Beaches, summer, family, Christmas. Have a happy one, my friends.


Sint Maarten’s singers farewell the Vagabonds

The lanterns are lit. Children are skipping through laneways and streets, singing at strangers’ doorsteps in the night. With a little luck, their performance will result in a grab at that tantalising tray of chocolates… Halloween, right? Wrong. Welcome to Holland in November. Welcome to Sint Maarten’s Day.

Before we left Europe this year, we zipped across from Berlin to see a gorgeous Darwin friend of mine and her tall Dutch family in Holland. It was here in the coastal village of Haarlem that we soaked up a week of Dutch magic, dining in with friends, riding bikes along the canals and singing in the streets for Sint Maarten.


Sint (Saint) Maarten’s day is celebrated by the Dutch on the evening of the 11th of November. As the Autumn daylight dissapears, kids and light up their hand-crafted lanterns and step out into the chilly streets, knocking on neighbourhood doors to sing the song of St Maarten’s. These days they are hoping for candy. In the past it was the farms that people visited: the poor hoping for a good stock of food to get them through the winter.

St Maarten sounded like a pretty nice bloke. He was a Roman soldier who became a monk, and one evening while he was traveling around he came across a beggar who was freezing. Overcome with empathy, he cut off half his cloak and gave it to the beggar to warm him up. The rest is history and apparently that’s how nice guys become saints!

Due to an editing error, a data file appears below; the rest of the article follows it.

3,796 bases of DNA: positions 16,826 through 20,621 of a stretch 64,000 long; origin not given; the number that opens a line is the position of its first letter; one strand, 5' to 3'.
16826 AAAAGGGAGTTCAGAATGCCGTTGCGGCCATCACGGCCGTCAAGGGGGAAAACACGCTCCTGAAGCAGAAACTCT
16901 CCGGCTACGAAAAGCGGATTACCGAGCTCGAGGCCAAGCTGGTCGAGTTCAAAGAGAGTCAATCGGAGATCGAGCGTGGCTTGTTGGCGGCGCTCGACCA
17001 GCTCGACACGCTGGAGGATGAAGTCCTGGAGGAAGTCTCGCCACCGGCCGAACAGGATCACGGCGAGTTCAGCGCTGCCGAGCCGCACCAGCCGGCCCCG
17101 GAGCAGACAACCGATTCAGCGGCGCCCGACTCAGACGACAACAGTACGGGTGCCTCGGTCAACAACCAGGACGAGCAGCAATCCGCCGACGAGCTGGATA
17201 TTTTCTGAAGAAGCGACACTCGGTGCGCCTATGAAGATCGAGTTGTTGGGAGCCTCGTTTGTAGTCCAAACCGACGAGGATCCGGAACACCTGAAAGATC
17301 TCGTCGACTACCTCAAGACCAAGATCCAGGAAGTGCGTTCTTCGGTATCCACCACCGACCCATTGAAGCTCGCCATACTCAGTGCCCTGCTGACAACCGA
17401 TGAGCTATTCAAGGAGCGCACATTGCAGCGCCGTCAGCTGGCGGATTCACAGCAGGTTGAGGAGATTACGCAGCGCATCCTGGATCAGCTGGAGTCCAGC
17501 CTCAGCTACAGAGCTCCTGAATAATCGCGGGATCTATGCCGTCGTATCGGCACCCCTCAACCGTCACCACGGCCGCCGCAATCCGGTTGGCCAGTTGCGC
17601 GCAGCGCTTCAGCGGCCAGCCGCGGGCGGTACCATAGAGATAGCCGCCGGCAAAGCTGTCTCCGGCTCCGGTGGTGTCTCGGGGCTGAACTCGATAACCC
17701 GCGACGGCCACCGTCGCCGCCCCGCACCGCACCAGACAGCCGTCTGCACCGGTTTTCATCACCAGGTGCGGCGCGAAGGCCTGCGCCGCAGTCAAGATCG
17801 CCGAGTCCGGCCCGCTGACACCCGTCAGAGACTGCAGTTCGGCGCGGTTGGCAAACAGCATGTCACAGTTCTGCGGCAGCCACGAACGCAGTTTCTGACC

I’m not sure the history (or story) is as highly regarded as the candy these days… but that’s the case with most religious celebrations now: Merry Christmas, shoppers! Nonetheless, while it was pretty reminiscent of Halloween, it was new for me, and this highly regarded Dutch tradition was delightful. Finn and I joined Mia’s two beautiful daughters and we walked with them through the laneways of Haarlem. Their excitement was palpable. We giggled. We sang. We collected sweets. And the smiles on the faces of people in their windows and doorways warmed up my heart, even on such a chilly night!


We loved our last week in Europe and I recommend Haarlem over Amsterdam for anyone heading to the Netherlands soon. This seaside village is lined with canals like its booming big sister, Amsterdam. The ornamented façades of its buildings reveal funky bars within and the town centre lights up with action most nights of the week. However, Haarlem retains a delicate romance about it that may have since evaporated in a cloud of smoke for Amsterdam.

We loved our train trips into the big A and we made the most of museums, rooftop bars, the wild street life as well as the animals at the zoo. However, the christmas lights that sparkled in Haarlem’s streets, the family-friendly cafes and the aromatic farmer’s markets on Mia’s doorstep made this quaint little place the perfect spot to round off a European tour.